Pungent Smell Coming from Maruti Ritz’s (Petrol) Exhaust


Thread Starter #1
Joined
May 15, 2012
Messages
15
Likes
2
Location
Now in Abu Dhabi ( U.A.E )
One thing I like to know is that at low RPM the Ritz sometimes gives out H2S kind of smell ( rotten egg ) . Why is this? My car has run 24500 Kms. ( 1 1/2 years old ) I did replace the Cataylist, ( by the service agency ) but still the smell is there some times.[frustration]

The smell emits from the tail end of the exhaust ( like normal exhaust ) . 1) The fuel used always is unleaded. 2) I did not change the fuel all these time. I think its something to do with the catalytic converter or else how come this kind of smell comes? Our authorized service could not solve and I got fed up with them. No point in wasting my time. I got a suggestion some time back and I quote "

" Ironically, the “weird odour” is a sign that your cat is working properly. As mentioned earlier its hydrogen sulfide which does come indirectly from the fuel. The fuel contains organic sulfur compounds ranging from 30 to 100 parts per million, approximately. As the fuel burns, the organic sulfur compounds break down into simpler compounds. If the engine is running lean (more air than fuel), the sulfur is likely to be sulfur dioxide. The catalytic converter can change this into sulfur trioxide, which then reacts with the cat to form sulfates on it. There will gradually be a build up of sulfates. If the engine suddenly starts to run rich (not enough air to burn all the fuel), such as when you brake at a red light, climb a steep hill, or brake hard to slow down, there is unburnt fuel which reaches the cat and reacts with the sulfates. The sulfate reaction with the unburnt fuel starts forming hydrogen sulfide.

This is the reason for the bad smell. This happens with new vehicles because the catalyst is working very well. However, as the car and the cat gets older, the efficiency drops and there will be no smell. This smell does not form in all new cars - one reason might be that the vehicle doesn't run lean for much time - no redlining. "

Please my dear Petroheads, help me so that I can explain in simple terms to my authorized service mechanic and solve this problem. [confused]
 

Attachments

Joined
Jul 18, 2011
Messages
1,973
Likes
324
Location
Melbourne
Re: From PetroHead and Here's My Lovely Babies

can you be more specific where does that smell come from .

what fuel are you using
did you try changing the fuel

h2s is hydrogen suphide am sure they don't use it in petrol there :p

is there any kind of smoke coming from exhaust along with it?
 
Thread Starter #3
Joined
May 15, 2012
Messages
15
Likes
2
Location
Now in Abu Dhabi ( U.A.E )
Re: From PetroHead and Here's My Lovely Babies

The smell emits from the tail end of the exhaust ( like normal exhaust ) . 1) The fuel used always is unleaded. 2) I did not change the fuel all these time. I think its something to do with the catalytic converter or else how come this kind of smell comes? Our authorized service could not solve and I got fed up with them. No point in wasting my time.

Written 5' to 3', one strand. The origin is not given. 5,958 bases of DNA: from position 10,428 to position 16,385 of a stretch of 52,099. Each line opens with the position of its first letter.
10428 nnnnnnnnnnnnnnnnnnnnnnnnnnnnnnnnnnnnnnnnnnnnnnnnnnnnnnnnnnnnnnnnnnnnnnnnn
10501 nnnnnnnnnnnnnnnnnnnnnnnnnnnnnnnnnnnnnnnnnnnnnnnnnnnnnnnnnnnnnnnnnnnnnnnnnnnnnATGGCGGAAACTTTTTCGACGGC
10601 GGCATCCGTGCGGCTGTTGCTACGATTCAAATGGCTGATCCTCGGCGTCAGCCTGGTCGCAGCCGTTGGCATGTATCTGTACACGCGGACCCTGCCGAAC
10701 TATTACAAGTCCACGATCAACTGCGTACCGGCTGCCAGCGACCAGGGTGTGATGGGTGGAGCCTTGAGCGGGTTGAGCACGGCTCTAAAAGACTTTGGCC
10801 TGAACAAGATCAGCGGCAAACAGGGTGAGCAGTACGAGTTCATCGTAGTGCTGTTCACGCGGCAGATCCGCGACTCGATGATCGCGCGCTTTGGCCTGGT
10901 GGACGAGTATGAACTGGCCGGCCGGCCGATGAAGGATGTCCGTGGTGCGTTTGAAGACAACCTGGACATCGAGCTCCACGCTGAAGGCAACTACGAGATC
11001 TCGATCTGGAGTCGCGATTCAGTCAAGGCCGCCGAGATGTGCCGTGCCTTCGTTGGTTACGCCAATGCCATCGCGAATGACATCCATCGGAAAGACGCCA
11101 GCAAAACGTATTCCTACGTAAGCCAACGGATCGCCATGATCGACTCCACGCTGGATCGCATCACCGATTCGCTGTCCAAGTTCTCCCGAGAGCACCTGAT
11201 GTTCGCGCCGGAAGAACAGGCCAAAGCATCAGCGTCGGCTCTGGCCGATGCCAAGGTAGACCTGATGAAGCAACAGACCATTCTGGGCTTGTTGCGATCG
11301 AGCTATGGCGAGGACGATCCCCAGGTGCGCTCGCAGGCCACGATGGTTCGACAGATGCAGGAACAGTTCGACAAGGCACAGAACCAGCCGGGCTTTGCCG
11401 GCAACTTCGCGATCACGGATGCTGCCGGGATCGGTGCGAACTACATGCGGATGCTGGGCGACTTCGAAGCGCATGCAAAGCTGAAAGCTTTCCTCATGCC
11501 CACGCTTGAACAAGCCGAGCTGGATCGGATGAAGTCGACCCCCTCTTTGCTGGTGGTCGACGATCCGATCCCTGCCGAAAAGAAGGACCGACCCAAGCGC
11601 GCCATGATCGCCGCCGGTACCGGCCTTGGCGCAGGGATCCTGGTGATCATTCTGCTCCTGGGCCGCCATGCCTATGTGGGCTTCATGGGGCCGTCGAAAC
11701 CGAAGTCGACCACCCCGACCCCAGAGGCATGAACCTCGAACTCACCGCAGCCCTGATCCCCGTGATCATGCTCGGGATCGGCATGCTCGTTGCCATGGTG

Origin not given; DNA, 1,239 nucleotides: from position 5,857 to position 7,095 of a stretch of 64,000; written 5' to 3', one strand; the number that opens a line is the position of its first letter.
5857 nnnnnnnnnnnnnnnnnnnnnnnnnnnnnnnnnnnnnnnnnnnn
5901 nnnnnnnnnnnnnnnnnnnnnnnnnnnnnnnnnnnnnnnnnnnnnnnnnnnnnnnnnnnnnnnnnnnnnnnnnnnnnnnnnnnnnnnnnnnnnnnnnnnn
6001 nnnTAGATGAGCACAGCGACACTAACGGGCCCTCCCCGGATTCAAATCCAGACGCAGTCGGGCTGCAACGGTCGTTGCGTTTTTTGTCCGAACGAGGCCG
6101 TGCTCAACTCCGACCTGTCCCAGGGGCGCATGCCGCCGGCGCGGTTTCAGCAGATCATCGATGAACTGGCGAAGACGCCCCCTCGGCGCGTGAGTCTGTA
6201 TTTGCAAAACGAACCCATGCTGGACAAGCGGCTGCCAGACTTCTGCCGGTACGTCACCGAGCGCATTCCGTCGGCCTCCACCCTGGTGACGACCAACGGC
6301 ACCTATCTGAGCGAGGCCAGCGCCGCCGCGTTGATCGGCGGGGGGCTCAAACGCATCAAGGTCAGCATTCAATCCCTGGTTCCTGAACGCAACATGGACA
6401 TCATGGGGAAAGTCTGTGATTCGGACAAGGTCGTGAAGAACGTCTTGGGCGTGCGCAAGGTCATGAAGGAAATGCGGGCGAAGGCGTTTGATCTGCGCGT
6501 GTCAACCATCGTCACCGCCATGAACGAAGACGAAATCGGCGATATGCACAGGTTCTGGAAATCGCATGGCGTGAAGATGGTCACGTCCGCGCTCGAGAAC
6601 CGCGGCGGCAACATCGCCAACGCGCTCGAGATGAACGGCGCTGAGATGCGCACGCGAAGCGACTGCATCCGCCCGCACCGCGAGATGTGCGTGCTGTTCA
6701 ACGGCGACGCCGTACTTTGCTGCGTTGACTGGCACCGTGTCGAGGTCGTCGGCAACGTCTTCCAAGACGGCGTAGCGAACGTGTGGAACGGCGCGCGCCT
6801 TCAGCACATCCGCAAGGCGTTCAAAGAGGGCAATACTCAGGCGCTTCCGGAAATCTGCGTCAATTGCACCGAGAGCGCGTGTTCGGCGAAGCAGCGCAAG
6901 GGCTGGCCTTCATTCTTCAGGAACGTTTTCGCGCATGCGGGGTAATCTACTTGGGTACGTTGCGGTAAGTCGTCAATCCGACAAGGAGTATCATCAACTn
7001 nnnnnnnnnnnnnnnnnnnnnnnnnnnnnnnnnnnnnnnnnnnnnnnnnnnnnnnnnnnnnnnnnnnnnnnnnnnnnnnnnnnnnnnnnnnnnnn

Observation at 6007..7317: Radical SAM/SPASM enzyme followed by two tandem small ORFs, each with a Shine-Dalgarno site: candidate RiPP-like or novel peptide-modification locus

Joined
Jul 18, 2011
Messages
1,973
Likes
324
Location
Melbourne
Re: From PetroHead and Here's My Lovely Babies

I think its the type of fuel

is your car running rich ? do u get any back fires ?

check if the bumper bar gets black after long drive
 
Thread Starter #5
Joined
May 15, 2012
Messages
15
Likes
2
Location
Now in Abu Dhabi ( U.A.E )
Hi, there are no back fires nor the bumper bar getting black after long drives. Usually I go for long rides on each of my leave to India. Its only on low RPM I get these, like If I'm parking, driving sometimes bumper to bumper. One of my net friends had wriiten to me in detail of the concerns that I had raised and I quote what he has written below. Please advise

" Ironically, the “weird odour” is a sign that your cat is working properly. As mentioned earlier its hydrogen sulfide which does come indirectly from the fuel. The fuel contains organic sulfur compounds ranging from 30 to 100 parts per million, approximately. As the fuel burns, the organic sulfur compounds break down into simpler compounds. If the engine is running lean (more air than fuel), the sulfur is likely to be sulfur dioxide. The catalytic converter can change this into sulfur trioxide, which then reacts with the cat to form sulfates on it. There will gradually be a build up of sulfates.

If the engine suddenly starts to run rich (not enough air to burn all the fuel), such as when you brake at a red light, climb a steep hill, or brake hard to slow down, there is unburnt fuel which reaches the cat and reacts with the sulfates. The sulfate reaction with the unburnt fuel starts forming hydrogen sulfide. This is the reason for the bad smell. This happens with new vehicles because the catalyst is working very well. However, as the car and the cat gets older, the efficiency drops and there will be no smell. This smell does not form in all new cars - one reason might be that the vehicle doesn't run lean for much time - no redlining. "
 
Top Bottom